Markets have been particularly encouraged by a May US jobs report last week that showed a surprise fall in the unemployment rate, sending Wall Street indices surging with the Nasdaq .IXIC hitting a record close on Monday. Global financial markets were battered in March as investors fretted over extent of both the short and longer term damage to the world economy from the coronavirus pandemic. But most indices are now back to pre-COVID-19 levels. MSCI’s broadest index of Asia-Pacific shares outside of Japan .MIAPJ0000PUS rose for a ninth straight session for its longest winning streak since early 2018. It was last up 0.76 percent at a three-month peak. Australia’s S&P/ASX 200 jumped 2.5 percent while Chinese shares started on a firm footing with the blue-chip CSI300 index .CSI300 rising 0.4 percent. Hong Kong’s Hang Seng index .HSI climbed 1.2 percent.
Japan’s Nikkei .N225 bucked the trend to be down 0.5 percent..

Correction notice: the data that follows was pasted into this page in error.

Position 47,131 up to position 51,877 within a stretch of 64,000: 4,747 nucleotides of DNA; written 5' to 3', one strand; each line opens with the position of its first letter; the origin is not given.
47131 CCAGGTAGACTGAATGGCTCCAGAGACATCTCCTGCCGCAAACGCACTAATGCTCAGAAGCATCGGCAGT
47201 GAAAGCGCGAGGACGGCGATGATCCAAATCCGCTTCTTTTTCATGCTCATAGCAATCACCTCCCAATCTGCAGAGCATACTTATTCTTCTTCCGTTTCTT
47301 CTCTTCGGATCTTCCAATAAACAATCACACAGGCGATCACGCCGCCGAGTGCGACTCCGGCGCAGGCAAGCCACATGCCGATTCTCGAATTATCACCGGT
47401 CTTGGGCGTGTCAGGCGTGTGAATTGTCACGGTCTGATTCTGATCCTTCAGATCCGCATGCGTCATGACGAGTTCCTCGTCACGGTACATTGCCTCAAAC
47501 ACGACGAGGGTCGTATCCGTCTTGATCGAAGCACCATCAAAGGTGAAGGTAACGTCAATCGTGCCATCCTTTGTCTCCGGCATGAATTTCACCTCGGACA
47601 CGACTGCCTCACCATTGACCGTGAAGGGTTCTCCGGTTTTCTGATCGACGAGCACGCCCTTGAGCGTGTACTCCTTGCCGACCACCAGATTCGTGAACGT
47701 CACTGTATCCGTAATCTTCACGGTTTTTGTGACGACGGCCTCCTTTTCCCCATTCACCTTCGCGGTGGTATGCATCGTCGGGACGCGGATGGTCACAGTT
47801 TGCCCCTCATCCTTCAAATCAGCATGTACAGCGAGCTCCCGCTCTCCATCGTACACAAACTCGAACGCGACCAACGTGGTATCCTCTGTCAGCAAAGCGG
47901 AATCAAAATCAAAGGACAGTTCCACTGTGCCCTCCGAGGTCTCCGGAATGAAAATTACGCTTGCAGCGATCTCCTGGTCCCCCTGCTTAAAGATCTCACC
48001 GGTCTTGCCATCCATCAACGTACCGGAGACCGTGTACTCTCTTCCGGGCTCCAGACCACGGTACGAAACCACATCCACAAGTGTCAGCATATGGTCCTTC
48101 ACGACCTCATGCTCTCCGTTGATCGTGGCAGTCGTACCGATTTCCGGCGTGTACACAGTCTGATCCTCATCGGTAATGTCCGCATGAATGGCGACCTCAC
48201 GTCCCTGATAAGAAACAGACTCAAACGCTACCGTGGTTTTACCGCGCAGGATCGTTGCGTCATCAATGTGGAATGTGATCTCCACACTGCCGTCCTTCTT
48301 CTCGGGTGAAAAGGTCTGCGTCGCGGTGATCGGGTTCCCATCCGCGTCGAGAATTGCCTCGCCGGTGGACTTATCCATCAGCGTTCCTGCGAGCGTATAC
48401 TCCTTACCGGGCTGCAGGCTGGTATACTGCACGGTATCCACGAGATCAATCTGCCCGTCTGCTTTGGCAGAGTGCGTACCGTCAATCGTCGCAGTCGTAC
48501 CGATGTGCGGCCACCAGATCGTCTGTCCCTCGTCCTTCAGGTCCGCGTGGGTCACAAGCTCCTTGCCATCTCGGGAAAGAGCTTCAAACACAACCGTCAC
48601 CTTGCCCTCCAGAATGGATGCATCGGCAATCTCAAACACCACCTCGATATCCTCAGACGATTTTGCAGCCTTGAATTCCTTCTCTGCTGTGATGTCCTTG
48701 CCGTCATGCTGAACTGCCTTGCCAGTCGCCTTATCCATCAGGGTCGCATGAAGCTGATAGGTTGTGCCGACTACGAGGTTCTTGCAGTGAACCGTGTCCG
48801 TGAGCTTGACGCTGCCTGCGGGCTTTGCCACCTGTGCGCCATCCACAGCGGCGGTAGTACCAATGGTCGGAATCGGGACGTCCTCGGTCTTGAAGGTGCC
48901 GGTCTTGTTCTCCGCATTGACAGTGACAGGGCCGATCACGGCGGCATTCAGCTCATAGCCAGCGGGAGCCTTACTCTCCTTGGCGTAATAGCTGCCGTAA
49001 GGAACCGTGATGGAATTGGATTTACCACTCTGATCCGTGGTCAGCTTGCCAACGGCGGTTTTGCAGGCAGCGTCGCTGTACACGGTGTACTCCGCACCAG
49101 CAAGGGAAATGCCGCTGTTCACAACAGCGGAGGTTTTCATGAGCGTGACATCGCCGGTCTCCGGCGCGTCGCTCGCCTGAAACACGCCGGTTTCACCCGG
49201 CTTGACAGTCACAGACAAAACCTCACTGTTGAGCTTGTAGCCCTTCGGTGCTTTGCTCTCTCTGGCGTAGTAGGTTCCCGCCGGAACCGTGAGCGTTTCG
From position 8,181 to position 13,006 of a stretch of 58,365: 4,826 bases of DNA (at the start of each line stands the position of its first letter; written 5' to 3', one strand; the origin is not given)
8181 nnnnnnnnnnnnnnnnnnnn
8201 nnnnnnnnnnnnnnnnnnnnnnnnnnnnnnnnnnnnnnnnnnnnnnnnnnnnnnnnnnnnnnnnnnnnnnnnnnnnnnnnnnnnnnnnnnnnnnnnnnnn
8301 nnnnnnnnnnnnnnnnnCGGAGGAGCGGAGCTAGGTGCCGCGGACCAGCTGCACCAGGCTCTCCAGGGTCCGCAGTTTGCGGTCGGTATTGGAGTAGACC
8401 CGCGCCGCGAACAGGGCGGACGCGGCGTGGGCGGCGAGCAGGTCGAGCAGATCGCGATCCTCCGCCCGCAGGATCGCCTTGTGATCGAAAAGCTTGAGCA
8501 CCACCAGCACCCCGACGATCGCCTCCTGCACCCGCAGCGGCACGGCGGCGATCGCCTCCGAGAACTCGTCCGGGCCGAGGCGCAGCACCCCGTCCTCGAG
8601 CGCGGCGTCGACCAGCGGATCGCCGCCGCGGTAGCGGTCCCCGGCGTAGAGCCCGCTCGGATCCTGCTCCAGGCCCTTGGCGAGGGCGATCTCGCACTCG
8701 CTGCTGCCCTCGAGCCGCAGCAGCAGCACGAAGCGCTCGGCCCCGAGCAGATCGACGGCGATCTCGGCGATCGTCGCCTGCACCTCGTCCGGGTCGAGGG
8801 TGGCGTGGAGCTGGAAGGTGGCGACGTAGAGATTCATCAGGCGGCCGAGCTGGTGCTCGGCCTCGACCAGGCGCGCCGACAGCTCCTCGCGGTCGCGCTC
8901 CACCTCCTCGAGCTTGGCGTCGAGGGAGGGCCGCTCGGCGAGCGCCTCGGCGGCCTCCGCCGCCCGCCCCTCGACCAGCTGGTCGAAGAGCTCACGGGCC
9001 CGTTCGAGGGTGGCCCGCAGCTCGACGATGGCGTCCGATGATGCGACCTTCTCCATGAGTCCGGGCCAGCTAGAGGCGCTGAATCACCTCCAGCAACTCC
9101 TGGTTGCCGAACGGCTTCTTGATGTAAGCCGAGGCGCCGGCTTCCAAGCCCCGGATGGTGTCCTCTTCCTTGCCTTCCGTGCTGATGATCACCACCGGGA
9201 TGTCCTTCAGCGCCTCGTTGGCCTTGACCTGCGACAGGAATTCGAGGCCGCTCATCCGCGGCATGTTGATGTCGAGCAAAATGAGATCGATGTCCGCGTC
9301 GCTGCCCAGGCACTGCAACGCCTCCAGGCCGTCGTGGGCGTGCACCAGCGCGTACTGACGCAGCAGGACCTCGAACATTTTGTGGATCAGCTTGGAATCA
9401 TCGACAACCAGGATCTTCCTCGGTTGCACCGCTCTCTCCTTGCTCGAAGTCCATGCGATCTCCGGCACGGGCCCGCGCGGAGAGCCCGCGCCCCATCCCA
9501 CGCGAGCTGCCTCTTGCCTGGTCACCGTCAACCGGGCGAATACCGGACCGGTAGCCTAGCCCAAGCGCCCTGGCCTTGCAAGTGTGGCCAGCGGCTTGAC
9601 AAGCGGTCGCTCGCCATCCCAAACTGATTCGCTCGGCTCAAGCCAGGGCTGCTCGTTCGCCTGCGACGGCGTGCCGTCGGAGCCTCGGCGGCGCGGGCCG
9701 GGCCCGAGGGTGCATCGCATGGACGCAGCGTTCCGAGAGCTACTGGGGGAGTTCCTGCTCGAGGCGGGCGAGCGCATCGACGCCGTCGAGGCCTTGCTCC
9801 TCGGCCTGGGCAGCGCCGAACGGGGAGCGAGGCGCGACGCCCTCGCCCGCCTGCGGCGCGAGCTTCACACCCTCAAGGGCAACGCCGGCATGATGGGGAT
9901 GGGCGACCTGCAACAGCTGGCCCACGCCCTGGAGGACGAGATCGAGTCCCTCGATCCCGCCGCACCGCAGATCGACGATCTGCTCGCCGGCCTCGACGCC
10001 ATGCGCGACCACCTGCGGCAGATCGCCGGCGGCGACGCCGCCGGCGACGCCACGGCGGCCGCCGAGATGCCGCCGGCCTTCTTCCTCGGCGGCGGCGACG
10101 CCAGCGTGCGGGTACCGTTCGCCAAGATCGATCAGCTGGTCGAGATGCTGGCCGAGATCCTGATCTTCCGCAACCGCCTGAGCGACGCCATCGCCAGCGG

“The good news is that this shows central banks’ effort to stabilise the market have worked,” said Tai Hui, Chief Asia Market Strategist at J.P. Morgan Asset Management.
“The current risk rally is driven by investors’ belief that the worst of this recession is behind us, which we agree with. Yet, investors need to be mindful of the potential risks ahead.”
Tai said the “road to recovery” was still long while the threat of a second wave of coronavirus infections cannot be ruled out yet.
It comes as economic downturn in the US due to the pandemic has been officially declared a recession, according to the National Bureau of Economic Research.
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6.27am update: Hong Kong hedge funds seek exit as national security law approaches
Fund managers and traders in Hong Kong are said to be concerned that the industry could clash with China, after the Chinese Communist party approved a plan to impose national security laws targeted at what it called “subversion of state power”.
Speaking to the FT, an adviser who works with hedge funds in the city and elsewhere in the region said: “It will become just another city in China. The hedge fund community will move on to Singapore and elsewhere.”
More than 420 funds are based in the city, according to data from research firm Eurekahedge.
Funds in Hong Kong manage assets are worth almost $91bn, more than is managed in Singapore, Japan and Australia altogether.
Published at Tue, 09 Jun 2020 05:13:00 +0000